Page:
The availability of a broad range of monoclonal antibodies Mabs recognizing antigens present on cells of different haemopoietic lineages has extended the possibilities for an accurate description of the cells present in these separate lineages and their precursors during different stages of human embryonic and fetal development.

CD34 antigen is a single chain transmembrane glycoprotein with a molecular weight of KD. The CD34 protein is selectively expressed on human lymphoid and myeloid haematopoietic progenitor cells. The CD34 protein is also expressed on vascular endothelium. Our study gives insight into mechanisms of augmentation of hepatic hematopoiesis with fibronectin expression during the second trimester of development.

We studied 15 cases of hepatic fetal specimens in different stages of development 1 st , 2 nd , and 3 rd trimester obtained after voluntary abortion due to leiomyoma five samples , to implantation of the fetus in the region of the internal os resulting in placenta previa six samples , and to endometriosis-adenomyosis four samples.

All cases were chosen from specific time of development 2 nd month: five cases, 5 th month: five cases and 8 th month: five cases respectively. The study was executed in harmony with the guidelines for the analysis of fetal cells and tissues and approved by the Ethics Committee of the General Hospital of Alexandroupolis.

Detection of the antigens in formalin-fixed tissue specimens required antigen-demasking protocols prior to application of antibodies. In most instances this was accomplished using high-pressure cooking 11 in 10 mM citrate buffer at pH 6. Specifically bound antibodies were made visible with the alkaline phospatase-anti-alkaline phosphatase APAAP technique 12 using FastRed as chromogen. The immunostained sections were examined with a X 40 objective and the distribution of fibronectin and NCL-END within the cell was recorded.

Every stained cell was scored as positive regardless of staining intensity. To count the number of cells with fibronectin and CD34 stainings, a 10 X 10 square calibrated grid was inserted into the eyepiece of an Olympus BX40 binocular microscope. Five-to-ten fields were examined for each section, and at least 1, cells were scored, depending on cellularity.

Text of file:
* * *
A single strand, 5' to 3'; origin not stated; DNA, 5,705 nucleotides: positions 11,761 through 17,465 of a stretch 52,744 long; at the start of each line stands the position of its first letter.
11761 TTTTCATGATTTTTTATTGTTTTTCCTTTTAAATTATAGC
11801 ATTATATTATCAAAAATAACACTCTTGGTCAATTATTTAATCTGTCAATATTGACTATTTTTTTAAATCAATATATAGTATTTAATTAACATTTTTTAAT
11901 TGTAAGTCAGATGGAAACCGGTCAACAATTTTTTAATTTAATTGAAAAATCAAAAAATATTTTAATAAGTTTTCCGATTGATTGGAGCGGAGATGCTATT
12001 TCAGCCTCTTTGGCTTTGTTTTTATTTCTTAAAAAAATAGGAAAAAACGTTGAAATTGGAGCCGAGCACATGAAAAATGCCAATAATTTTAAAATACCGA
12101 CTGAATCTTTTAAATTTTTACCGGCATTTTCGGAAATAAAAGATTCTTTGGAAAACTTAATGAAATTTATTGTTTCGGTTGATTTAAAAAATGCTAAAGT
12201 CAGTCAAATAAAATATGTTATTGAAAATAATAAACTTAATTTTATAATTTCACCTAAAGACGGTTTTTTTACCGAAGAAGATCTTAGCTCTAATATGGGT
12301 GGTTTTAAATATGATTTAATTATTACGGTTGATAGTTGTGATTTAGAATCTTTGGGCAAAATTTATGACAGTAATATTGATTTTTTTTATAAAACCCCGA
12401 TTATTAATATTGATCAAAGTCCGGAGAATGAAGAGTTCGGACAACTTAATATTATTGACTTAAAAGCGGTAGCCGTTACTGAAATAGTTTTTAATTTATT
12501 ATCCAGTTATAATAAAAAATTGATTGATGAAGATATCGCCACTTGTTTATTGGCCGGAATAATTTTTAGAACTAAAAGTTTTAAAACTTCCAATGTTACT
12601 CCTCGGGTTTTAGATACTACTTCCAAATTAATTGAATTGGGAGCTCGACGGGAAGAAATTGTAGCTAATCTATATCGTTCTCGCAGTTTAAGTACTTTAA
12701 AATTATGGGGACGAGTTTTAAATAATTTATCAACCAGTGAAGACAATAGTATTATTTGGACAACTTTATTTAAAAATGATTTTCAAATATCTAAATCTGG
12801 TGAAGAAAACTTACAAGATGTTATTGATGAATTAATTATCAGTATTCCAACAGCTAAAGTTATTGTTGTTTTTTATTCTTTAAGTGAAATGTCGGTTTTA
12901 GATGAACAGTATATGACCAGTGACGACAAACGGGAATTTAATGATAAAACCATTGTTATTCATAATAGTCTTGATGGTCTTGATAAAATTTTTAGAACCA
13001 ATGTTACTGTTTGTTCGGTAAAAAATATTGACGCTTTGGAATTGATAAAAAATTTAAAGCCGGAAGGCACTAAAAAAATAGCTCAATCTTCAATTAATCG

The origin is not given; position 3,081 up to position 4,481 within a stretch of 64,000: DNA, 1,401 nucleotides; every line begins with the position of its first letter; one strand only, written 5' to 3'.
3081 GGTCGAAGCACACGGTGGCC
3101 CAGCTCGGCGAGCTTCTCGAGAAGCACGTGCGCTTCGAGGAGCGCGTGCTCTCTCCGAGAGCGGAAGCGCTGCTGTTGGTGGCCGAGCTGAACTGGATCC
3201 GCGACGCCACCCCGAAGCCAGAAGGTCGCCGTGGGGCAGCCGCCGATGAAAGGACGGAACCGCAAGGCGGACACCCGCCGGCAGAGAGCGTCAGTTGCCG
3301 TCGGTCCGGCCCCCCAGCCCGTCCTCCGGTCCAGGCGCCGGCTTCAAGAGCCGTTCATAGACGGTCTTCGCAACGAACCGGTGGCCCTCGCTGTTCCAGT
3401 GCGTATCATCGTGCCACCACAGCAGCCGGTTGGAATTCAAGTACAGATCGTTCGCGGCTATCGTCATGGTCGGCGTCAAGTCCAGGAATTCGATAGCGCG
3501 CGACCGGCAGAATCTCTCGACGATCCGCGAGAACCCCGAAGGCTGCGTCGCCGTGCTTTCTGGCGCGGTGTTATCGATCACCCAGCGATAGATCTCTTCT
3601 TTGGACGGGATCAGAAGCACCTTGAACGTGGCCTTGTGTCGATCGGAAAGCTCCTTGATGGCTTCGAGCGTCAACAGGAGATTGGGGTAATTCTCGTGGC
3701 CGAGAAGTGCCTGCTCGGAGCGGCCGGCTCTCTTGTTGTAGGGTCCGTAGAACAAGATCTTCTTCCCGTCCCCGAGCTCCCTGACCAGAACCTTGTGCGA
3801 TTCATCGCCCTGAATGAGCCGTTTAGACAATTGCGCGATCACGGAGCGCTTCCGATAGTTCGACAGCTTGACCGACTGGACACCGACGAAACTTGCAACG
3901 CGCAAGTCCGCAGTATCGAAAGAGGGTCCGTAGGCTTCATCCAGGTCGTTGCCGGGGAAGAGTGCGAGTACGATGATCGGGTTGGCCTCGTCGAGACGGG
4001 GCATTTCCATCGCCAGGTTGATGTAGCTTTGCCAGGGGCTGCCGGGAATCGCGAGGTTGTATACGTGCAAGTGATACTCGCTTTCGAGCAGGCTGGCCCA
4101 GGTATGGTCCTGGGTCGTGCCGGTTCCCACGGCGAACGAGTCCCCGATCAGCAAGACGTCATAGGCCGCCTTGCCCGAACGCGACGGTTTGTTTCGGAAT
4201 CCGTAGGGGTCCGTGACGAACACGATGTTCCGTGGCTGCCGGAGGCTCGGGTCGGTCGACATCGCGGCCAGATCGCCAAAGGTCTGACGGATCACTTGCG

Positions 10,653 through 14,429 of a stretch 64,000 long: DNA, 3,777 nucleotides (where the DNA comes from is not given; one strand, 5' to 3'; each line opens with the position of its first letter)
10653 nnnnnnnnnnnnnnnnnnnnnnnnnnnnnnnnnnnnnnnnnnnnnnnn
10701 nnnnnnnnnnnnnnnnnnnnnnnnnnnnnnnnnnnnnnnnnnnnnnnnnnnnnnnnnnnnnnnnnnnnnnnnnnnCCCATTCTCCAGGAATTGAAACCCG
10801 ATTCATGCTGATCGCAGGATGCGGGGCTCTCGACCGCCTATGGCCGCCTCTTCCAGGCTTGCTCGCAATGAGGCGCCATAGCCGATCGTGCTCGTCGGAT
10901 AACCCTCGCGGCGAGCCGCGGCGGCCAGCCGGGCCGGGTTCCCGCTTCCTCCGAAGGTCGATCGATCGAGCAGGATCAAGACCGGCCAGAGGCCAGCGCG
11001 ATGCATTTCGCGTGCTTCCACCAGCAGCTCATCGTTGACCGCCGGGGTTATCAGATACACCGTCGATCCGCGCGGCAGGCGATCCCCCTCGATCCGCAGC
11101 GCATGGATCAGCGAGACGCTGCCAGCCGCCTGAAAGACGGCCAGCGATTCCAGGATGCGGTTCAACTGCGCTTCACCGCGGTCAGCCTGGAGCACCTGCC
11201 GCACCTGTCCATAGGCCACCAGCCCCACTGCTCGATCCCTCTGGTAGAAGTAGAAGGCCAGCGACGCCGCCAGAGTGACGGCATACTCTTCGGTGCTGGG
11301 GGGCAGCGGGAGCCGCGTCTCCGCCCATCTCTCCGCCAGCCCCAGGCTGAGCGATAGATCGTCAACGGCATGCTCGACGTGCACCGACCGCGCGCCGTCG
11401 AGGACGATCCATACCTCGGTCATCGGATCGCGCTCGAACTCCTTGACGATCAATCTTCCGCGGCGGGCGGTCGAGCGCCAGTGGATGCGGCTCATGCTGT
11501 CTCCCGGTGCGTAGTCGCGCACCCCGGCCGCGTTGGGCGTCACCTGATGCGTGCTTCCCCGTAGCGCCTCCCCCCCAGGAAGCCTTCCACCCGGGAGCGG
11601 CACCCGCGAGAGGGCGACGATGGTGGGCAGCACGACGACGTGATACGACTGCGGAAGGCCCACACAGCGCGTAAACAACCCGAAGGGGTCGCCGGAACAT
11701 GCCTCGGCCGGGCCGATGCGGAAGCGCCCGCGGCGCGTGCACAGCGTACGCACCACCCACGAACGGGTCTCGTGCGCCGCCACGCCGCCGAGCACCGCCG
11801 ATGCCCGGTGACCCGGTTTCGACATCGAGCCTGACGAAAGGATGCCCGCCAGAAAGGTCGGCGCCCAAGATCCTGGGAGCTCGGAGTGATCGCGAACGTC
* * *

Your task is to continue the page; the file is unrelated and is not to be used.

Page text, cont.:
The percentage of positive cells was recorded as the relevant indices. Hepatic portal triad stromal cells expressed fibronectin in 7 of 15 fetuses-cases during the first trimester Progenitor hematopoietic cells, stromal progenitor cells, and vascular endothelial cells expressed CD34 in 10 of 15 fetuses-cases during the first trimester Of 7 fetuse-cases with positive fibronectin expression during the first trimester, 5 were scored as grade I, and 2 as grade III.

Of 15 fetuse-cases with positive fibronectin expression during the second trimester, 4 were scored as grade I, 9 as grade II, and 2 as grade III. Immunohistochemical control for fibronectin is shown in figure 1; there is a strong reactivity with the stromal cells of the hepatic portal triads. Of 8 fetuse-cases with positive fibronectin expression during the third trimester, 4 were scored as grade I, 2 as grade II, and 2 as grade III.

Immunohistochemical control for CD34 is shown in figure 2: there is a strong reactivity with the progenitor hematopoietic stem cells, progenitor stromal cells and endothelial cells of the vessels of the hepatic portal triads. Over the years, several models have been advanced proposing that haematopoietic lineage determination is driven extrinsically through growth factors, stroma or other external influences 13 , intrinsically as described in stochastic models 14,15 , or both 16, Within the haematopoietic microenvironment, early progenitors are maintained in specific compartmentalized niches, where they interact with other cell types and components of the extracellular matrix 18, The microenvironment has been reported to influence survival, proliferation, and differentiation 20, More recently, it has been suggested that the primary function of these extrinsic signals, including growth factors, is to support the survival and development of committed cells, whereas lineage commitment can be attributed to cell intrinsic mechanisms 14,15,17, Overall, it appears that the regulation of haematopoiesis is the result of multiple processes involving cell-cell and cell-extracellular matrix interactions, the action of specific growth factors and other cytokines, as well as intrinsic modulators of haematopoietic development.